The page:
Authorities trying to make sense of the wanton destruction in Minneapolis and St. Paul for the past three nights are struggling with a burning question: Who are these people?
Few answers emerged Saturday after Gov. Tim Walz and top law enforcement leaders suggested early in the day that as many as 80% of the looters and vandals who have decimated city streets in the name of George Floyd — an unarmed black man who died in police custody — actually came from out of town, maybe even out of the state. But they offered little evidence to back that up.
In some instances, such as the case of St. Paul Mayor Melvin Carter, they had to correct assertions that all of the suspects arrested in St. Paul had come from elsewhere.
State officials also gave conflicting accounts of whether the suspected agitators came from the ranks of white supremacists exploiting the rage over Floyd’s death, or left wing anarchists bent on turning the anger toward their ends of discrediting the police.
To Walz, only one thing was certain: Outside agitators were making “an organized attempt to destabilize civil society.”
Minnesotans have made up the majority of arrests so far in the unrest that has shocked the cities, but people from all corners of the country representing a patchwork of ideologies — some extreme — have increasingly turned up as the protests have grown in size and level of violence.
Hennepin County jail logs showed arrests of people coming from Michigan, Missouri, Illinois and Florida. One suspect from Alaska had bragged online of coming to the protest with Molotov cocktails.
“They were not demonstrating for a cause, they were not protesting for injustice, they were simply bent on destruction of property and they were bent on trying to hurt people,” state Public Safety Commissioner John Harrington told reporters Saturday.
Harrington said the state’s 2,500 public safety personnel deployed on Friday were quickly outnumbered by “tens of thousands” of rioters. But while Walz, Carter and Minneapolis Mayor Jacob Frey all steadfastly maintained that people outside the cities were responsible for the majority of the mayhem, reports from St. Paul police and Hennepin County jail logs suggested the opposite.
Meanwhile, Harrington and some elected officials hinted at possible white supremacist involvement. Law enforcement officials scrambled to investigate online ties between known extremist groups and out-of-staters detained in the riots.
The Minnesota Fusion Center, part of the state’s Public Safety Department, reported at one point that up to 75,000 “agitators” could be traveling Saturday from Kansas City, Chicago, Ohio and elsewhere, according to a letter sent from Hudson, Wis., Mayor Rich O’Connor requesting National Guard assistance from Wisconsin Gov. Tony Evers.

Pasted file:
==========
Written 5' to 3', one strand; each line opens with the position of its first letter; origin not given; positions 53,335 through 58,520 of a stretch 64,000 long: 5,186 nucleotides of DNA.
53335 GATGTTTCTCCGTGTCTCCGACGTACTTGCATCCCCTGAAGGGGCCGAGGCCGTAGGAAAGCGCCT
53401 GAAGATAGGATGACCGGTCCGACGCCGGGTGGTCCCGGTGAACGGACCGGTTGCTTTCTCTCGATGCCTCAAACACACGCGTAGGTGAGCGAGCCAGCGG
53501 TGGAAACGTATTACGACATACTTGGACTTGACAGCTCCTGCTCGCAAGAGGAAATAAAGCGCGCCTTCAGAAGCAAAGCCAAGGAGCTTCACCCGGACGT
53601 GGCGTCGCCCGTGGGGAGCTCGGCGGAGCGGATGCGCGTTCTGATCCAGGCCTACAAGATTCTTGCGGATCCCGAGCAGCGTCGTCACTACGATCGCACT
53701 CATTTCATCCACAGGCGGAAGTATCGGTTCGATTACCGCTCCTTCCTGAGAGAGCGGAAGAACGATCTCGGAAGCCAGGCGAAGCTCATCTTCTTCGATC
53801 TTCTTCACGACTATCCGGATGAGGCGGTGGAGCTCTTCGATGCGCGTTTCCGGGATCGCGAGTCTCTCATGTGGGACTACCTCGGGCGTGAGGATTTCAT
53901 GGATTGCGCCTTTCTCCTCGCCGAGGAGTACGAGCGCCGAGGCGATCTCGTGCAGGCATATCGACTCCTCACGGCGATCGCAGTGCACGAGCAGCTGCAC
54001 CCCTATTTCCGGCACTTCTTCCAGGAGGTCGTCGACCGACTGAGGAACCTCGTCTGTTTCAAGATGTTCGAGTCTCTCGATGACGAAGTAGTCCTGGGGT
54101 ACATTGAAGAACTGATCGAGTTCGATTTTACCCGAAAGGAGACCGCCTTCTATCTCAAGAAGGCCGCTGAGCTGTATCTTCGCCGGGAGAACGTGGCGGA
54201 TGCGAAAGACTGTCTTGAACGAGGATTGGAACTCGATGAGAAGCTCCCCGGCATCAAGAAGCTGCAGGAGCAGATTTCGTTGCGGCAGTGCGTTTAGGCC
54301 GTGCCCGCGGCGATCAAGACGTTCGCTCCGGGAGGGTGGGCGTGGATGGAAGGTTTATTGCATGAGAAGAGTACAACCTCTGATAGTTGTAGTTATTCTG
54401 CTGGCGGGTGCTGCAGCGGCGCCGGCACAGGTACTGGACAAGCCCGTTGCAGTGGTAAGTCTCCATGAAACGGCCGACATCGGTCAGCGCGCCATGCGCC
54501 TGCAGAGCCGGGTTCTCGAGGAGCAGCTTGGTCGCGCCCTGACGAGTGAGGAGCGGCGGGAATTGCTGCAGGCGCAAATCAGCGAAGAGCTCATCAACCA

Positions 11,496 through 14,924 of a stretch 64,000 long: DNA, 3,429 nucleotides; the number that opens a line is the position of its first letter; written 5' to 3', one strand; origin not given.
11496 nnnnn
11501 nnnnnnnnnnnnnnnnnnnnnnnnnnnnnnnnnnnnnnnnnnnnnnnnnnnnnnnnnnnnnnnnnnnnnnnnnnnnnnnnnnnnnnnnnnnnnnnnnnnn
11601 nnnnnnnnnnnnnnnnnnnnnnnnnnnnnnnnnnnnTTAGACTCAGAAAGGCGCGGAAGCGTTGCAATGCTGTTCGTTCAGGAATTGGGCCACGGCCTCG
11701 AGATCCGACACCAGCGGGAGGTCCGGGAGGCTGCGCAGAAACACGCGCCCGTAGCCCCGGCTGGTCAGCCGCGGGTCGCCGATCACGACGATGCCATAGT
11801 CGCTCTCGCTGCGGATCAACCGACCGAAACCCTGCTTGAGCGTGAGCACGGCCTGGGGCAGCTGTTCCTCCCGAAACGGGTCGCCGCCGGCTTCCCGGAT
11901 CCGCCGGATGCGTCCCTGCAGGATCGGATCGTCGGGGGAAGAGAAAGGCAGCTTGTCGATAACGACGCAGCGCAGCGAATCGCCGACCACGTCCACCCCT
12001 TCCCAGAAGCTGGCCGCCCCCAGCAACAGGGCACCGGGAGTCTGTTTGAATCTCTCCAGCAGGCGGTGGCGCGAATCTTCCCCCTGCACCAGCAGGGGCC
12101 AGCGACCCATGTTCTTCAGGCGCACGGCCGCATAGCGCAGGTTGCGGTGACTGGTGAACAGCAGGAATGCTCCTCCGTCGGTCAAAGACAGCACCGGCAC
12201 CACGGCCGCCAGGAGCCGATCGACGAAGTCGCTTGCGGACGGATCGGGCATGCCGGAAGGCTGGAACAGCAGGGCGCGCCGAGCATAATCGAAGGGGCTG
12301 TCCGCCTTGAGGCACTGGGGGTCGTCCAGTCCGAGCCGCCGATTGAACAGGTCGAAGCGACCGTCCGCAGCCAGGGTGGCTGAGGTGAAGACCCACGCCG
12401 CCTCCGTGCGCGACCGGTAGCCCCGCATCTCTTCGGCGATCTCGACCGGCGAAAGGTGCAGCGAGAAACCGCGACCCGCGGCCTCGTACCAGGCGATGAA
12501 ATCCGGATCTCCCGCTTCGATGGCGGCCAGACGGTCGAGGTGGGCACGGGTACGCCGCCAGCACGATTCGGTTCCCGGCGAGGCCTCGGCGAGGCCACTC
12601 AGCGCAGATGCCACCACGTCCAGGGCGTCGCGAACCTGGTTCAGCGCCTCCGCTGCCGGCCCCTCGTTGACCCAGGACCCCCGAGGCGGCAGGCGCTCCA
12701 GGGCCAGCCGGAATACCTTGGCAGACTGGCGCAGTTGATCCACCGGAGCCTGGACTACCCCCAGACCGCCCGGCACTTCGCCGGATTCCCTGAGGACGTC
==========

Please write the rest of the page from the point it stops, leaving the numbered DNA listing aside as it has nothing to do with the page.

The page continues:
But Walz said later that that number was most likely attributable to a national peaceful daytime protest that did not materialize. Asked about the Fusion Center estimate, Walz said, “I can’t speak directly to that.”
Still, as an added safety measure, the Minnesota Department of Transportation closed a number of major highways around the Twin Cities, including portions of I-94 and I-35W, starting at 7 p.m. Saturday.
A close look at social media posts and scenes from Minneapolis and St. Paul reveals a convergence of ideologies with no clear trendline — from pro-gun, anti-cop rioters to militia, anti-fascists and anarchists.
Followers of a new group of armed, anti-government extremists dubbed the “Boogaloo Bois” have reportedly emerged at protests or have shared their intentions of traveling to the state.
J. J. MacNab, a fellow at the George Washington University Program on Extremism, has tracked more than 100 Facebook groups affiliated with the “Boogaloo movement.” She described the demonstrators she has seen in the Twin Cities as part of a younger segment that is generally pro-gun but not racist, convinced that violence is the only way to bring about change.
“The younger portion of the Boogaloo world hates cops, and they watched a cop kill a man,” said MacNab. “And they’re angry. Very, very, very angry, and they don’t think change is going to occur unless there’s violence.”
While most of those arrested so far are local protesters, more than a dozen witnesses to the fires and destruction in the Twin Cities told Star Tribune reporters that they had seen numerous vehicles with out-of-state license plates parked near their homes or at nearby hotels. Others have reported seeing vehicles bearing no plates in their neighborhoods, and one resident reported seeing an unmarked truck drive off after striking a cyclist in Minneapolis’ Longfellow neighborhood.
Mike Griffin, a 34-year-old organizer from Community Change Action from southeast Minneapolis, said that as the weekend approached he could detect a creeping presence of people less interested in protesting Floyd’s death than they were in seeking to foment unrest.
While Griffin and other peaceful demonstrators sought out symbolic places like the Third Precinct police station to protest, he said he noticed others seeming to target buildings and businesses at random.
“You want to go out there and destroy Minneapolis? Do that on your own time,” Griffin said. “I have no idea what your point is in this. I use that light post. I go to this store. This is my barbershop you burned down. My barber lives above my barber shop I go to every week. What the hell are you doing?”
Much of the destruction has been tied to so-called white anarchists, who often tag buildings with ACAB, an acronym for “All cops are bastards.”
Many of the businesses ravaged by fire this week bear that telltale symbol. Locally based anarchists also contributed to unrest at the 2008 RNC convention, according to police accounts.
Law enforcement and community organizers alike were wary of what Saturday had in store. Still, Griffin planned to be back out there late Saturday in defiance of the curfew.
Staff writer Liz Sawyer contributed to this report.